Delete, or reinsert, lines for non-file buffers.  This command toggles
the inclusion of such buffers in the buffer list.
@end table

  What @code{buffer-menu} actually does is create and switch to a
suitable buffer, and turn on Buffer Menu mode in it.  Everything else
Dave Love's avatar
Dave Love committed
456 457
described above is implemented by the special commands provided in
Buffer Menu mode.  One consequence of this is that you can switch from
458 459 460 461 462 463 464 465 466 467 468 469 470 471
the @samp{*Buffer List*} buffer to another Emacs buffer, and edit
there.  You can reselect the @samp{*Buffer List*} buffer later, to
perform the operations already requested, or you can kill it, or pay
no further attention to it.

  The list in the @samp{*Buffer List*} buffer looks exactly like the
buffer list described in @ref{List Buffers}, because they really are
the same.  The only difference between @code{buffer-menu} and
@code{list-buffers} is that @code{buffer-menu} switches to the
@samp{*Buffer List*} buffer in the selected window;
@code{list-buffers} displays the same buffer in another window.  If
you run @code{list-buffers} (that is, type @kbd{C-x C-b}) and select
the buffer list manually, you can use all of the commands described
Dave Love's avatar
Dave Love committed

  Normally, the buffer @samp{*Buffer List*} is not updated automatically when
Dave Love's avatar
Dave Love committed
474 475 476 477 478
buffers are created and killed; its contents are just text.  If you have
created, deleted or renamed buffers, the way to update @samp{*Buffer
List*} to show what you have done is to type @kbd{g}
(@code{revert-buffer}) or repeat the @code{buffer-menu} command.

479 480 481 482 483 484 485
  The @samp{*Buffer List*} buffer does automatically update every
@code{auto-revert-interval} seconds if you enable Auto Revert mode in
it.  (As long as it is not marked modified.)  Global Auto Revert mode
does not update the @samp{*Buffer List*} buffer by default, but it
does if @code{global-auto-revert-non-file-buffers} is non-@code{nil}.
@inforef{Autorevert,, emacs-xtra}, for details.

486 487 488 489
  The command @code{buffer-menu-other-window} works the same as
@code{buffer-menu}, except that it displays the buffers list in
another window.

Dave Love's avatar
Dave Love committed
490 491 492 493 494 495 496 497 498 499 500
@node Indirect Buffers
@section Indirect Buffers
@cindex indirect buffer
@cindex base buffer

  An @dfn{indirect buffer} shares the text of some other buffer, which
is called the @dfn{base buffer} of the indirect buffer.  In some ways it
is the analogue, for buffers, of a symbolic link between files.

@table @kbd
@findex make-indirect-buffer
@item M-x make-indirect-buffer @key{RET} @var{base-buffer} @key{RET} @var{indirect-name} @key{RET}
Dave Love's avatar
Dave Love committed
502 503
Create an indirect buffer named @var{indirect-name} whose base buffer
is @var{base-buffer}.
504 505 506
@findex clone-indirect-buffer
@item M-x clone-indirect-buffer @key{RET}
Create an indirect buffer that is a twin copy of the current buffer.
Dave Love's avatar
Dave Love committed
@item C-x 4 c
508 509 510 511
@kindex C-x 4 c
@findex clone-indirect-buffer-other-window
Create an indirect buffer that is a twin copy of the current buffer, and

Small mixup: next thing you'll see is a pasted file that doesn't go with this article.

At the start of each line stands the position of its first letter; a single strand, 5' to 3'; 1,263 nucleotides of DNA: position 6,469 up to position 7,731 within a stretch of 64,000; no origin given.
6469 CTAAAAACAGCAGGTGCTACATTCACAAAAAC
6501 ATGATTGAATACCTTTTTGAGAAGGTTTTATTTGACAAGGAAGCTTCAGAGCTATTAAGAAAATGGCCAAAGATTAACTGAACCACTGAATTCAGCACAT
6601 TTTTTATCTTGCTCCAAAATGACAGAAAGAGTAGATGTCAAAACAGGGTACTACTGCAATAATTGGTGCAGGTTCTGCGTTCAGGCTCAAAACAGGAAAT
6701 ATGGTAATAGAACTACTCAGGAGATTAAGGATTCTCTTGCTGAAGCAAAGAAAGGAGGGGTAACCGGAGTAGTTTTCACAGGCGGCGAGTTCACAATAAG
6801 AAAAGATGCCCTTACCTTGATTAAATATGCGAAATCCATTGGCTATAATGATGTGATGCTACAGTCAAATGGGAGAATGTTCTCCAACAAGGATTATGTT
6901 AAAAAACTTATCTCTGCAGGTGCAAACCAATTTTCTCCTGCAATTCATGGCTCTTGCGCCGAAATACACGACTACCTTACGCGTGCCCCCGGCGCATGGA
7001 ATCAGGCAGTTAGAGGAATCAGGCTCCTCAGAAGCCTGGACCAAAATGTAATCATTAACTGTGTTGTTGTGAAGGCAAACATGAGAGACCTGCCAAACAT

select it in another window (@code{clone-indirect-buffer-other-window}).
Dave Love's avatar
Dave Love committed
512 513 514 515 516 517 518 519 520 521 522 523 524 525 526 527
@end table

  The text of the indirect buffer is always identical to the text of its
base buffer; changes made by editing either one are visible immediately
in the other.  But in all other respects, the indirect buffer and its
base buffer are completely separate.  They have different names,
different values of point, different narrowing, different markers,
different major modes, and different local variables.

  An indirect buffer cannot visit a file, but its base buffer can.  If
you try to save the indirect buffer, that actually works by saving the
base buffer.  Killing the base buffer effectively kills the indirect
buffer, but killing an indirect buffer has no effect on its base buffer.

  One way to use indirect buffers is to display multiple views of an
outline.  @xref{Outline Views}.
Dave Love's avatar
Dave Love committed

529 530 531 532 533
  A quick and handy way to make an indirect buffer is with the command
@kbd{M-x clone-indirect-buffer}.  It creates and selects an indirect
buffer whose base buffer is the current buffer.  With a numeric
argument, it prompts for the name of the indirect buffer; otherwise it
defaults to the name of the current buffer, modifying it by adding a
@samp{<@var{n}>} suffix if required.  @kbd{C-x 4 c}
(@code{clone-indirect-buffer-other-window}) works like @kbd{M-x
536 537 538 539 540 541 542 543
clone-indirect-buffer}, but it selects the new buffer in another

  The more general way to make an indirect buffer is with the command
@kbd{M-x make-indirect-buffer}.  It creates an indirect buffer from
buffer @var{base-buffer}, under the name @var{indirect-name}.  It
prompts for both @var{base-buffer} and @var{indirect-name} using the

Dave Love's avatar
Dave Love committed
545 546 547
@node Buffer Convenience
@section Convenience Features and Customization of Buffer Handling

Richard M. Stallman's avatar
Richard M. Stallman committed
548 549 550
   This section describes several modes and features that make it more
convenient to switch between buffers.

Dave Love's avatar